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Photo courtesy of  HVCB/Kirk Aeder

Fall for the Nature of Hawaii: New Land is Born, Old Tales are Told in Hawaii’s National Parks

The best advice for a fall (or anytime) visit to the Hawaiian Islands? Park it! Not sit on the beach and watch the waves “park it.” Not a wander the great green gardens kind of “park it.” This kind of “park it” is an invitation to visit the eight, count them - eight - national parks in the State of Hawaii.
To offer a bit of historical perspective, Washington D.C. was declared a national historic site in 1790. Yellowstone became a national park in 1872. The African Burial Ground was named a National Monument in New York in 2006. Over the years, the National Park System has honored, set aside and named hundreds of amazing places; battlefields, islands, lake and seashores, rivers, home sites, monuments, trails and preserves across the country and the Pacific. Hawaii’s first national park, Hawaii Volcanoes National Park, was founded in 1916.

Fall is the perfect time for a Hawaii park adventure. The days are cooler and the trails less crowded than the busy summer family vacation months. Parks can be reached by air, rental car and mule rides. In Hawaii, the National Park Service has named some of its most unique, accessible parks, honoring pre-recorded-to-modern history.

Hawaii has the only national park with a twenty-plus year continuous molten lava flow. Hawaii’s park sites date to a time long before a voyager named Captain Cook took word of the islands to his western world. Hawaii’s national parks, trails and preserves celebrate the temples, cities and fishponds of ancient peoples. They are adorned with the earliest recorded Pacific history, petroglyphs. They top a 10,000-foot mountain with a crater large enough to hold Manhattan. They honor the human history and inhuman treatment of a people suffering a dreaded disease and celebrate the brave warriors who protected America.

Begin on the Big Island

Hawaii’s Big Island has four of the state’s national parks and one National Historic Trail. The parks on this island are drive up and drive in, with easy walking trails, museums, and spectacular sights to see.

 Puuhonua O Honaunau National Historical Park -- guardian deity-- Photo courtesy of HVCB/HTJ Three major parks are located on the Kona side of the Big Island. Puuhonua O Honaunau National Historical Park, a place of refuge for warriors and commors who arrived there, is protected by the “great wall” 1,000 feet long, 10 feet high and 17 feet thick, constructed entirely without mortar. Trails here are easy to walk. Cultural specialists share legends. Green sea turtles nibble the limu (seaweed) along the rocky shore. They are protected but often “pose” for photos.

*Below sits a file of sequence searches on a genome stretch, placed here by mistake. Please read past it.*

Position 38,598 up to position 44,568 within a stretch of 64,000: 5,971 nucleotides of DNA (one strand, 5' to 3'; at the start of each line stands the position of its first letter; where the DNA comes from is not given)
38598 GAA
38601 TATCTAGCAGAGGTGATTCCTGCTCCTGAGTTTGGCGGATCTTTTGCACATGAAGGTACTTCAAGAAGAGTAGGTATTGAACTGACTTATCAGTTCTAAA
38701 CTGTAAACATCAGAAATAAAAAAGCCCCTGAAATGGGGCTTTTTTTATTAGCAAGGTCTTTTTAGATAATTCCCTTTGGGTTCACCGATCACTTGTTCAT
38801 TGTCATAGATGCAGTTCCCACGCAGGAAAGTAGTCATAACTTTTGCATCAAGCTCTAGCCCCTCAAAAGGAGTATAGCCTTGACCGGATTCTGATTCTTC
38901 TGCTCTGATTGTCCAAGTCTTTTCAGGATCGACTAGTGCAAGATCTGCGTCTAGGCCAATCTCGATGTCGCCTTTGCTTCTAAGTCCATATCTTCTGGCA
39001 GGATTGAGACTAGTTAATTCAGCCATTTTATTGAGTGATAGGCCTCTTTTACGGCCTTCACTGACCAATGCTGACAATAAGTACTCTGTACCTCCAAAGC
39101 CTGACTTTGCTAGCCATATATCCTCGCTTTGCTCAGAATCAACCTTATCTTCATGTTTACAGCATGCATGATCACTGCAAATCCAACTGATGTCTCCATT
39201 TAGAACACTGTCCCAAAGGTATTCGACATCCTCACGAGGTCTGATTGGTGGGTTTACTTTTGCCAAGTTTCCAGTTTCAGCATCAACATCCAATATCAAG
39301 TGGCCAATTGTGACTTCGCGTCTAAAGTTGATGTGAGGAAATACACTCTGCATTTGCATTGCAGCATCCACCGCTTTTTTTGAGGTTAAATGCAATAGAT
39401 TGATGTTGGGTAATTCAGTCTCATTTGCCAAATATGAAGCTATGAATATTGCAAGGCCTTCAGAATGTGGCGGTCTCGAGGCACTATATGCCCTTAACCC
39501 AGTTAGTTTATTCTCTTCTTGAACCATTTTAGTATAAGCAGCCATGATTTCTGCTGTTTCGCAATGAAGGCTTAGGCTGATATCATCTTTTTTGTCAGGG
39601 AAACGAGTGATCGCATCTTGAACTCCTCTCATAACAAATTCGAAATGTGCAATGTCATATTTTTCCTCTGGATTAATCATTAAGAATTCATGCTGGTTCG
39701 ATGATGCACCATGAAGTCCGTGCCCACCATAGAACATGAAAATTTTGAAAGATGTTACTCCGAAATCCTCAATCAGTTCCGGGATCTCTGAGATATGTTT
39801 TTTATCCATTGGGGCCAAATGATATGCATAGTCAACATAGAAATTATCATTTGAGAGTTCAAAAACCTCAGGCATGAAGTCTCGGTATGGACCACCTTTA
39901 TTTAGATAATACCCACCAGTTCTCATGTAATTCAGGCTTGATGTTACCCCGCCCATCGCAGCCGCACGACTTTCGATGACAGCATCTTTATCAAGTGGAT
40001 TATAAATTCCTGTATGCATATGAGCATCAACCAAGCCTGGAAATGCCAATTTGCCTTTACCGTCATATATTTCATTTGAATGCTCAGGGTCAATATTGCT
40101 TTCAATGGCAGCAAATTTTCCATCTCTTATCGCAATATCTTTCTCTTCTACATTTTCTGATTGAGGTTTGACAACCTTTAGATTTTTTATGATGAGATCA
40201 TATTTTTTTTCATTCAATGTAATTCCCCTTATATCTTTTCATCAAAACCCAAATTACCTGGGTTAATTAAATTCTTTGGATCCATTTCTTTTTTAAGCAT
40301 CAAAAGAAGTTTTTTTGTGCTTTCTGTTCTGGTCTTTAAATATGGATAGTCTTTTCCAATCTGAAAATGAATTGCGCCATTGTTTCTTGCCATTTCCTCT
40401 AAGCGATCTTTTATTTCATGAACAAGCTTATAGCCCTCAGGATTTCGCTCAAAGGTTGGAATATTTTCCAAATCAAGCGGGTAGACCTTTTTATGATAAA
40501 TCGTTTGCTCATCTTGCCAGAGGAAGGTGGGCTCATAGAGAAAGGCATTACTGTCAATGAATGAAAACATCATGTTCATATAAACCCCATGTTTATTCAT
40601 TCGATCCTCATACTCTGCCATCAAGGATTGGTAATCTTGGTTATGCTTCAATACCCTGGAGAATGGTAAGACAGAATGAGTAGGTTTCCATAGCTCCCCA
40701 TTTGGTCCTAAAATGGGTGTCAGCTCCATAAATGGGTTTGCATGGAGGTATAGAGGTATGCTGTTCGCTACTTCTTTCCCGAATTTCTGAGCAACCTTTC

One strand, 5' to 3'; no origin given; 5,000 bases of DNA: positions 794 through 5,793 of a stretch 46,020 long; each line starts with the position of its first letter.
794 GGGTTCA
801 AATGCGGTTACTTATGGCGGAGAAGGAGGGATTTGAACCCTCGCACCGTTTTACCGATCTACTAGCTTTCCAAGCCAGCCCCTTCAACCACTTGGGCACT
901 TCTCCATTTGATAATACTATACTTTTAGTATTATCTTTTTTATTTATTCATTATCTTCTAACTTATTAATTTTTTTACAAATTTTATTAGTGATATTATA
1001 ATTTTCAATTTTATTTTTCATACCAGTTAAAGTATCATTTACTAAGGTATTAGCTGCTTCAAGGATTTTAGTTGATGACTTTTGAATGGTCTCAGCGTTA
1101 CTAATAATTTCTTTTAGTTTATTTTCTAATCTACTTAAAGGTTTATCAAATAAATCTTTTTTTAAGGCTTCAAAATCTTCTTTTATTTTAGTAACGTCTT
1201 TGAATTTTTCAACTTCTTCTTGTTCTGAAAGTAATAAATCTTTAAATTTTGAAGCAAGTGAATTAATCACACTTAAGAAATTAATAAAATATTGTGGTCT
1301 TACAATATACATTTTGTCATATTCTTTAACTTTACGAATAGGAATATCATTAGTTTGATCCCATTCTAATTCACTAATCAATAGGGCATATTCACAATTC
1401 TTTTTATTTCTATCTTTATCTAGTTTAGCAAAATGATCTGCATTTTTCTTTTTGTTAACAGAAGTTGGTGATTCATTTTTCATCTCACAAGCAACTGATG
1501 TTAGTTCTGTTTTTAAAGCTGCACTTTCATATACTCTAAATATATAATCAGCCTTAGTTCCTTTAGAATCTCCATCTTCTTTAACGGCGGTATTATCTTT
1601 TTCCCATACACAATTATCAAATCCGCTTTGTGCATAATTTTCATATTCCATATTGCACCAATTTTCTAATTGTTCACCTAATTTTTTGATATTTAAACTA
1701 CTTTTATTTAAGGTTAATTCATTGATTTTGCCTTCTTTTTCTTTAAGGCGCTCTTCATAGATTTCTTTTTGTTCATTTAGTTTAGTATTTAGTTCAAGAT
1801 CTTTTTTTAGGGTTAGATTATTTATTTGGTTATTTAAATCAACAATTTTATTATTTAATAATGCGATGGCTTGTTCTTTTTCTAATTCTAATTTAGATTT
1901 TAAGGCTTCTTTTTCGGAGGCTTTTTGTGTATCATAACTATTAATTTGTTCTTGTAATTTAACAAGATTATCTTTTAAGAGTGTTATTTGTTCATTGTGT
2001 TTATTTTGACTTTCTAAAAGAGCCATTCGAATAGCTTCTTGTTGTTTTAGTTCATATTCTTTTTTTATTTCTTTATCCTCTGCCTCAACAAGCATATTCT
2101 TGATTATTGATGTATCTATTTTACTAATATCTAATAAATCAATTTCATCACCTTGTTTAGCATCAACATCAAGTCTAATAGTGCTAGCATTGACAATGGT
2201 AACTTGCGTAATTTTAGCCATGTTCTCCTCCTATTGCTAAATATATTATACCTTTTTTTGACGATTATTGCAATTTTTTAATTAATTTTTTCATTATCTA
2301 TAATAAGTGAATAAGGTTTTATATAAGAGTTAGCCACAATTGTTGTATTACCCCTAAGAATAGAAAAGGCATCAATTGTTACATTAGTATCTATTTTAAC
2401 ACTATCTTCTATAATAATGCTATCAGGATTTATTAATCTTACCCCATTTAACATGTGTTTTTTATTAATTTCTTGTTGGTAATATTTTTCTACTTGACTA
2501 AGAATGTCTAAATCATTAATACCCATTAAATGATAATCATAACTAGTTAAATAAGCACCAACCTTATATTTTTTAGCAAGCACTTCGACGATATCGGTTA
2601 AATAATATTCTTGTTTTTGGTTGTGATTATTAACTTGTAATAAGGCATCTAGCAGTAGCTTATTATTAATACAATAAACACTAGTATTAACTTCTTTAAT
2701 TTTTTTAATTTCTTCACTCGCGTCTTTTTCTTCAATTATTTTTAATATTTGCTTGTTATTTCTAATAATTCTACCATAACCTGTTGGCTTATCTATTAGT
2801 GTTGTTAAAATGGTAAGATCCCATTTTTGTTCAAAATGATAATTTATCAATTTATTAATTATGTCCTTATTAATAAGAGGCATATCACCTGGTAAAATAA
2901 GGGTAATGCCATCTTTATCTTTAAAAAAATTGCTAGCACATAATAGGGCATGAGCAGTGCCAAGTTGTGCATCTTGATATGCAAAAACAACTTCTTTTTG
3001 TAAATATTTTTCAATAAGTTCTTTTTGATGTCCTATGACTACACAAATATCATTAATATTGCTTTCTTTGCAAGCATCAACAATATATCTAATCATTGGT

Kaloko-Honokohau National Historic Park is the site of Hawaiian settlements. The park’s massive fishponds, built before the arrival of European explorers, are an amazing example of successful aquaculture. The goal of the park restoration is to rehabilitate and restore the fishponds so they will again function, providing fish harvest for the community. Centuries of storm damage have caused movement of stones in the original walls. Richard Boston, manager and archaeologist at the site says, “we have reached a milestone in restoration at this park, even using divers to move and replace underwater stones in their original wall locations.” This historic park also contains petroglyphs including a carving of Captain Cook’s ship.

The Puukohola Heiau National Historic Site is a sacred stone heiau (place of worship) known as the Temple of the Hill of the Whale, built over 200 years ago by Kamehameha the Great. The sacred temple measures 224 feet long by 100 feet wide. It is 16 to 20 feet high on the landward side. Workers lived on the surrounding hills for years as they gathered and fitted the massive stone structure.

The Big Island’s Ala Kahakai National Historic Trail is a 175-mile preservation corridor filled with cultural significance, including hundreds of early Hawaiian settlement sites.